would be outward-facing going in the general
downwards direction. So let's just make sure
that this is upwards-facing. If we're changing
with respect to x, we're going in this direction. Changing with respect to y,
we're going in that direction. Take the right-hand rule with
the cross product-- index finger there, middle finger
there, your right thumb, I should say, will
go straight up. So it goes in the
right direction. So this would be an
upward-pointing vector. So we got the right
orientation for our surface. Now, let's think
about what this is. And it's important to
realize we could calculate all of the components
of this, but then we're just going to take the dot
product of that with k. So really, we care about
the k component only, but I'll work it out. This is equal to k
times a matrix i, j, k of the partial of
t with respect to x. Well, the partial
of t with respect to x-- I'll do this
in blue-- is going to be 1, 0, and the partial
of f2 with respect to x. And then the partial
of t with respect to y is just going to be
0, 1, and the partial of f2 with respect to y. And then, of course, we
have to multiply times da. And this is all going to be
equal to unit vector k dotted with-- and I don't even
have to work it all out. It's going to be
something times the i unit vector minus
something-- checkerboard pattern-- minus something times
something else necessarily-- times our j unit vector. And now, we can think
about the k unit vector. So the k unit vector is going
to be 1 times 1 minus 0. So it's just going to be
plus the k unit vector. We know it's 1 times
the k unit vector. And of course, we have
our da out right here. But when you take
this dot product, you only are left
with the k components. And it's essentially
just 1 times 1. You end up with a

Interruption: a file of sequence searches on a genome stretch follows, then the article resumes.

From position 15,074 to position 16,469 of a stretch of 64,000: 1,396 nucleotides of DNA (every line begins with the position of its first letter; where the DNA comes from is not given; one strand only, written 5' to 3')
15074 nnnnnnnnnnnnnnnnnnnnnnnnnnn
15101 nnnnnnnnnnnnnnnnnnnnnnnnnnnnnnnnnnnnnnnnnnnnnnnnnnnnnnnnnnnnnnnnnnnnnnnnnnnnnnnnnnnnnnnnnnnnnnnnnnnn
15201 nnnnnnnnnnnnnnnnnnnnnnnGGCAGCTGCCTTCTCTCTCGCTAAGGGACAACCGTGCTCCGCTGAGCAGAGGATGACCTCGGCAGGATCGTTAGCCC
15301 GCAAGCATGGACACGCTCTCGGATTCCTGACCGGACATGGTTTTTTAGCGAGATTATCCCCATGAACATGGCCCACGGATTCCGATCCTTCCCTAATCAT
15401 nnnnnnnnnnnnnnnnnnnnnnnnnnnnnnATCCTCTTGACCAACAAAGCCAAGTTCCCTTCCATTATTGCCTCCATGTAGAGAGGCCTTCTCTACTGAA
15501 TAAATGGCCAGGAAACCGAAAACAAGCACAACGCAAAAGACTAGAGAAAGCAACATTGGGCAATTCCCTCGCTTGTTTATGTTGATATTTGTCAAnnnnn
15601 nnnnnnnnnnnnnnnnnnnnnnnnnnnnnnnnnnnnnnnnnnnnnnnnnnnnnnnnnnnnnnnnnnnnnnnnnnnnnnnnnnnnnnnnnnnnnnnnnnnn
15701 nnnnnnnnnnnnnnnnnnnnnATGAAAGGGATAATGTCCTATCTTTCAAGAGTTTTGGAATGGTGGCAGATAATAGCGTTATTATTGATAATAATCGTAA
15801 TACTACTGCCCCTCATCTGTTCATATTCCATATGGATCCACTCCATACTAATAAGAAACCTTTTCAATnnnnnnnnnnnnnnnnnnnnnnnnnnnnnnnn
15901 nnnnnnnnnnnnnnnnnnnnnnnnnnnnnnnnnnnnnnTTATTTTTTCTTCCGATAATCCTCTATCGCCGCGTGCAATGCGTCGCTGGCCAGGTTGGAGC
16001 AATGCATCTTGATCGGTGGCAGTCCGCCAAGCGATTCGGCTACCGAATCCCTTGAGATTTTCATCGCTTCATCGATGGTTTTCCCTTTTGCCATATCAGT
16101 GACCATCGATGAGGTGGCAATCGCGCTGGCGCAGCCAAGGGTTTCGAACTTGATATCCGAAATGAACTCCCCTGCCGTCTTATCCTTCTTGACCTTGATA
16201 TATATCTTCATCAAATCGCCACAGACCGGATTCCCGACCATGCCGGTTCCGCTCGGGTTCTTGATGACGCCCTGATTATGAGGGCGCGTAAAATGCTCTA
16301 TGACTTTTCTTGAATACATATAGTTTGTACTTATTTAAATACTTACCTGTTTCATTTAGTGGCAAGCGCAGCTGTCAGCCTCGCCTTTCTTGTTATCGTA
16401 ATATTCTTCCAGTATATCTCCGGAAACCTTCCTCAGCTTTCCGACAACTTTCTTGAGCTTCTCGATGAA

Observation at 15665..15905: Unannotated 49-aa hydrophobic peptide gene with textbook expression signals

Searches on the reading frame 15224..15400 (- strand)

scalar quantity of 1. All of this business
just simplified to da. So now, we can rewrite
our surface integral. And we're going to rewrite
it in the xy domain now-- in our parameters domain. So our surface integral
right up here-- so this will be
good for this video. And then, we'll do the same
thing with this surface here. Just making sure that we
get the orientation right. So this surface
integral, s2-- and I'll even rewrite a little bit--
s2, which is a function. r is a function of x, y,
and z times k dot n ds-- I just rewrote all of
this right over here-- is equivalent to
the double integral over our parameters domain--
which is just D-- of r of x, y, z times all of this business. All of this business
just simplified to da. And since I want to write it
in terms of my parameters, I'll write it as R of xy. And while we're on that
surface, z is equal to f2. So it's xy and f2 of xy. And then, all of this business
we just saw simplified to da. So you might be
saying, hey, Sal. It didn't look like you
simplified it a lot. But at least now put it in terms
of a double integral instead of a surface integral. So at least, in my mind,
that is a simplification. In the next video, we're
going to the exact same thing with this-- just making sure
that our vectors are oriented properly. And we could just
introduce a negative sign to make sure that they are. And then, we're going to think
about the triple integrals and try to simplify those.